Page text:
As I work on and develop my own business, Maine Senior Guide, I am impressed and amazed at the number of other entrepreneurs who also struck out on their own after 50.
From furniture consignment stores to specialty book publishing, from business coaching to assistance dog training, these people are starting over, often in businesses where they have lots of interest but not a lot of experience.
How can you take advantage of your skills and interests to redefine your career? Start with a plan.
Of course, the plan is different based on your incentive. If you’re employed, begin by setting a time frame, assessing your skills and deciding what you need to learn in order to be successful.
If you need marketing or business skills, there are several organizations that can help you – maybe an apprenticeship or internship is in order.
The Maine Small Business Development Authority, the Maine Association of Non-Profits, Women, Work & Community’s New Ventures program, Maine Technology Institute, and SCORE offer assistance.
Anyone who wants a career in the arts, has Maine College of Art as an option. It has community programs, as well as bachelor’s and master’s degree programs. Most of the community colleges let you take a course at a time, if you’re trying to cement skills in a certain area.
If you’re unemployed (layoffs created a whole wave of entrepreneurs), then it depends on your cash flow. Do you have a skill (writing, web design, rock wall building, forestry management, administrative support) that people will pay for? You may have to pick up the business-related skills of marketing and accounting as you go along. Just remember to keep a file of every expense (write on the receipt what it was for).
The fastest way to get a basic handle on the information you need to be successful in your career choice is to ask someone who’s already doing it. Almost anyone in a position of success would be happy to talk for 10 or 15 minutes about what skills they needed to get where they are. If you want to start a flower shop, scout around for a small shop (preferably outside your competitive area) and give the owner a call.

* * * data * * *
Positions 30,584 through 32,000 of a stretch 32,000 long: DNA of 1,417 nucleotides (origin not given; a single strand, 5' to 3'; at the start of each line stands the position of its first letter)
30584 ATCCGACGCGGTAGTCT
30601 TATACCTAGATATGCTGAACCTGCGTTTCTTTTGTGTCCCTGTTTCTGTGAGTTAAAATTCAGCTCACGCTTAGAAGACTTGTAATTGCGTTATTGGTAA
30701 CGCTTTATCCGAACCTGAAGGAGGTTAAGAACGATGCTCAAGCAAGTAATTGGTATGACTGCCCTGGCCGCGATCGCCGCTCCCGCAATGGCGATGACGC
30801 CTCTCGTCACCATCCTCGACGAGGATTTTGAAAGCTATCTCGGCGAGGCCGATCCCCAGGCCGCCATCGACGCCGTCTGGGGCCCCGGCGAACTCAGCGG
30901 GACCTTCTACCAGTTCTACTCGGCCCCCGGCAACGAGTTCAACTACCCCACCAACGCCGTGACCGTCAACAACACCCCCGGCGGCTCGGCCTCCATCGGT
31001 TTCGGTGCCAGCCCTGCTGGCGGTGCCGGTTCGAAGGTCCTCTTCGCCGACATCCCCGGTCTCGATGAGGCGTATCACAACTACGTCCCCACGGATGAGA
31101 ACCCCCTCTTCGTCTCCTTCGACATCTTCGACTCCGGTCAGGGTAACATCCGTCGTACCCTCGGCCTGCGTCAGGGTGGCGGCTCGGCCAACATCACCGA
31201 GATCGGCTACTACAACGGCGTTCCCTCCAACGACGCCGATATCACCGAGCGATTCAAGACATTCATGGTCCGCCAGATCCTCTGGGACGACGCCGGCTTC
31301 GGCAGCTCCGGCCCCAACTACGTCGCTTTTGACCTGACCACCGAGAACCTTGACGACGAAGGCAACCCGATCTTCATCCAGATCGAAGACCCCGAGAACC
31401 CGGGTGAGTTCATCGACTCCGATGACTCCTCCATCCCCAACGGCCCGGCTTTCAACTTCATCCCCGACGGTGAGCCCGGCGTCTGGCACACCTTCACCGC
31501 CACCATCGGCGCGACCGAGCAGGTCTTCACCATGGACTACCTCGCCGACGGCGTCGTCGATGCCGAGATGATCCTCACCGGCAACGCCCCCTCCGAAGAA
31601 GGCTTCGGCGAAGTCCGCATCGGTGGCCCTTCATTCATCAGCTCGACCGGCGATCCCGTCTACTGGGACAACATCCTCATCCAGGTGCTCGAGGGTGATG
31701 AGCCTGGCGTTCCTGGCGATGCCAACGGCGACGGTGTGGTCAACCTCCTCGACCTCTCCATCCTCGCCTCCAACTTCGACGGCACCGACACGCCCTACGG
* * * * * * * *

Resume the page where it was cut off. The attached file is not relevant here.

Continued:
Keep asking questions, because that’s the best way to find out what you don’t know. Simple questions, like, “What was your biggest challenge getting started?” or “What do you wish you knew back then?” will give you some direction.
Don’t forget your local library. Ask your reference librarian to suggest good career-change and small business books, but also ask for people to speak with.
If you’re switching careers, with or without the benefit of formal education, you’re now enrolled in school – the School of Hard Knocks. Try to glean something worthwhile from every experience. One of my favorite sayings is: Lessons are presented until they are learned. You don’t want to learn lessons the hard way if you can get the lesson plan from someone who’s already been there and done that. Even so, you will learn and stretch more than you ever imagined if you decide to embark on a new career.
One other thing. Find a friendly ear, someone who can listen to your fears and frustrations and joys. They will be the first to prod you if you complain about the same thing for too long, and the first to support you when you decide you need to go for it.
Deborah McLean is principal of MaineSeniorGuide.com. The company will sponsor its next Senior Expo, July 24 in Kennebunk. Reach her at dMcLean@maineseniorguide.com.